Tag Info

New answers tagged

8

There is evidence that cells can exchange mitochondria. There are some donor cells that transfer mitochondria to recipient cells via cytoplasmic nanotubes (within the same species). This happens endogenously and triggering factors may include stress. References: Pasquier et al. 2013 Ahmad et al. 2014 Wang and Gerdes. 2015 On interspecies mitochondria ...


3

I'm not entirely sure about cross species organelle transfer (lets focus on mitochondria), but some people have already made three parent babies, therefore mitochondria are at least transferable between individuals of the same species. The reason for the operation was to cure a disease that was inherent to the mitochondria of the mother (mitochondria ...


0

The video response is more accurate. In particular, saying that the activation barrier is high enough for the reaction not to occur spontaneously in water means that the activation energy is much higher than the thermal energy, $k_B T$, where $k_B$ is Boltzmann's constant and $T$ is the temperature. You ask, "How do cells control how ATP is used?". As ...


1

High and low are not very descriptive since they are relative. ATP hydrolysis may have a high activation energy compared to some reactions and low when compared to others. The important point is that the activation energy is sufficiently high enough such that ATP is not rapidly hydrolysed under physiological conditions before it can do useful work. In other ...


2

To build on busukxuan's answer, there are a lot of single-celled organism responses that kind of resemble memory: Slime mold uses an externalized spatial 'memory' to navigate in complex environments - essentially, a slime mold leaves behind a trail, which it then avoids, allowing it to avoid where it has traveled in the past. If you apply a periodic ...


3

Zabner et al (J. Biol. Chem., 1995, 270, 18997-19007) monitored the lipid-DNA complex formation and uptake which was found to be predominantly by endocytosis. Dot blot experiment shows that cells (50% population) took up 60% of the DNA. The DNA-protein complex was observed to be deposited in the perinuclear cytoplasm and formed a series of regularly packed ...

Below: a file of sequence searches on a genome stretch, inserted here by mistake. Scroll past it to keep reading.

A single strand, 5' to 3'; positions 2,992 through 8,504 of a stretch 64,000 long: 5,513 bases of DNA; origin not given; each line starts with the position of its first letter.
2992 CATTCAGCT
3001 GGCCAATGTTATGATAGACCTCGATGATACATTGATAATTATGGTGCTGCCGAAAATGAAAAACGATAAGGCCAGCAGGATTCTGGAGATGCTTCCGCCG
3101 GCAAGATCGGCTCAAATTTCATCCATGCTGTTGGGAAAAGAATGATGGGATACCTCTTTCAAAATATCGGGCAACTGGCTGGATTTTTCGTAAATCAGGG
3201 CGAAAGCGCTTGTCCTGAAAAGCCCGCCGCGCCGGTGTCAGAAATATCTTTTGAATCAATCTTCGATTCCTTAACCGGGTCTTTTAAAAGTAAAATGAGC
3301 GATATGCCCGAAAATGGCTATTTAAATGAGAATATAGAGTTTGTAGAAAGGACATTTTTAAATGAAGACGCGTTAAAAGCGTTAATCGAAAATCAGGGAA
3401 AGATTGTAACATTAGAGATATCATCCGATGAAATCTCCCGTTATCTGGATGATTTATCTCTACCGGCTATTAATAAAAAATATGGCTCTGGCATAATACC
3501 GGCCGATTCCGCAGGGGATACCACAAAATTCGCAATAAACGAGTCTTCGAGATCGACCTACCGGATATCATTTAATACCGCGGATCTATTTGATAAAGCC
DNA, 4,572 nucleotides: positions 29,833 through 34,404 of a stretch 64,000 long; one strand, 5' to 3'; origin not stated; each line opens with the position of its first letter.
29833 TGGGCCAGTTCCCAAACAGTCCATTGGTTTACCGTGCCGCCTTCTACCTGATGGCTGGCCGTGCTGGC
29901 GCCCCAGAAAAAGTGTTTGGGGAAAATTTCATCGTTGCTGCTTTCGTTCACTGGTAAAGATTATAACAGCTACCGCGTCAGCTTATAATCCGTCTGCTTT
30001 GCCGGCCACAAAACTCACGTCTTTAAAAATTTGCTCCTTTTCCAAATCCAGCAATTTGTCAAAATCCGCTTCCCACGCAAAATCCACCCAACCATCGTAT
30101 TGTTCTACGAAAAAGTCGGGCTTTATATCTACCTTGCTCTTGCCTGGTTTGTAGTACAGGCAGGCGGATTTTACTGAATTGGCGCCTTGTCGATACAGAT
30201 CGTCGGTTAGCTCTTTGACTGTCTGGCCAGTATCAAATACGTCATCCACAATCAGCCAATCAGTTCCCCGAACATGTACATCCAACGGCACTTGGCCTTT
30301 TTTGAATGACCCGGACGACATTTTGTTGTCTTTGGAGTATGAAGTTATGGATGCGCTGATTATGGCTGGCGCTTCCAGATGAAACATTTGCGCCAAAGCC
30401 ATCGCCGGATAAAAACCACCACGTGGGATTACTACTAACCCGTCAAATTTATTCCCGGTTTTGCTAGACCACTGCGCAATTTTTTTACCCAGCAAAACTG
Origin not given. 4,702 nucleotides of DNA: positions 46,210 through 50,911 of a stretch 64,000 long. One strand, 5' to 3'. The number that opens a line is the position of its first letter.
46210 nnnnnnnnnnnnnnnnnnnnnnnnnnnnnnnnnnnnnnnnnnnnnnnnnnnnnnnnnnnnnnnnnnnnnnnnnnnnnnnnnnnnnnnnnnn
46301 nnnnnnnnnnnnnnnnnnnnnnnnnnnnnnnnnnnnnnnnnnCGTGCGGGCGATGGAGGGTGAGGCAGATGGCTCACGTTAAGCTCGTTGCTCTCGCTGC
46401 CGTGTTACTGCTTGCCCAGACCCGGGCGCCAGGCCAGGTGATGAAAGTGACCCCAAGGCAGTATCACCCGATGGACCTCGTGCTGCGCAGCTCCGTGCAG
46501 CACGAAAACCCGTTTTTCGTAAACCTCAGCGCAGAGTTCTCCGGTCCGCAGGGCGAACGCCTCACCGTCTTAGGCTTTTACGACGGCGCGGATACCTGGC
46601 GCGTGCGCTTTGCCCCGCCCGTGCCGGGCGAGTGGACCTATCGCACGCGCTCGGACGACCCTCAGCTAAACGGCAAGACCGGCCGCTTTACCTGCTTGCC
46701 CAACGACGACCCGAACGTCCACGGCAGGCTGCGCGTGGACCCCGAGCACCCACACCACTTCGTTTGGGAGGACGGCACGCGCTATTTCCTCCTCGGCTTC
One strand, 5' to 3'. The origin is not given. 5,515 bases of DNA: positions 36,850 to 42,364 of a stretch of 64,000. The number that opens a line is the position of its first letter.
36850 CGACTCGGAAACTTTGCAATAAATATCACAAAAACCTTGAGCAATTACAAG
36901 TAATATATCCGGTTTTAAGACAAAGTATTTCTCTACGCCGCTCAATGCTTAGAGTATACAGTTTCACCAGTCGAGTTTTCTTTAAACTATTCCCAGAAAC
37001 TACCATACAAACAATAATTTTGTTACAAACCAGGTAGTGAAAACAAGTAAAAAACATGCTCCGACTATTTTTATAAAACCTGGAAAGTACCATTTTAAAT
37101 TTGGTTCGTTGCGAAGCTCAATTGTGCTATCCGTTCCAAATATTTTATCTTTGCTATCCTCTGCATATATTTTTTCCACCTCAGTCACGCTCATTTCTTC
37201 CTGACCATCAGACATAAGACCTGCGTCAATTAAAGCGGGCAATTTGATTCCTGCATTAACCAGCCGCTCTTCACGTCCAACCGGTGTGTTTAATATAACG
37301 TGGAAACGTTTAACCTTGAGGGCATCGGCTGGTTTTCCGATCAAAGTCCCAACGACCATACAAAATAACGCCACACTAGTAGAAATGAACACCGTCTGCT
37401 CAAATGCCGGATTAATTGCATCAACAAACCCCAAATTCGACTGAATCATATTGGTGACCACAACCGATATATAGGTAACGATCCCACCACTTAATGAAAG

0

I don't think that there is a one-size-fits-all answer to this question. There are different types of arrest and there might be different triggers depending on the epithelial cell type. Even in the cited Hammond et al paper, note that the effect of serum is not an immediate arrest. Human mammary epithelial cells (HMEC) could already go through 3 to 4 ...


2

That module represents Entner-Duodoroff pathway, which is an alternative pathway to the Embden-Mayerhof-Parnas pathway of glycolysis. Entner-Duordoff pathway exists only in prokaryotes.


4

It is just a way of highlighting your search term. If you search M00115+C03722, you will see C03722 in red.


1

The idea to compare biologic cells and crystal is mostly related to a German physiologist Theodor Schwann (1810-1882): His work "Microscopic researches on the Conformity in Structure and Growth Between Animals and Plants, 1839 relates to this idea. He believed that new cells form principally outside pre-existing cells, and wanted to draw an analogy ...


2

All biomolecules are eventually broken down. This process is called turnover. Since inositol is a signalling molecule it is necessary to remove in order to terminate the signal, despite adaptive mechanism in the ER calcium channels. IP3 is generally dephosphorylated by a family of phosphatase enzymes called inositol polyphosphate phosphatases. After ...


2

In early embryogenesis, cell division called cleavage occurs every 30 min and there is no transcriptional activity. Oocytes have accumulated important gene transcripts and synthesize the proteins at right times. However, histone is one of the most abundant proteins and it would be difficult to supply enough histone proteins during early embryogenesis while ...



Top 50 recent answers are included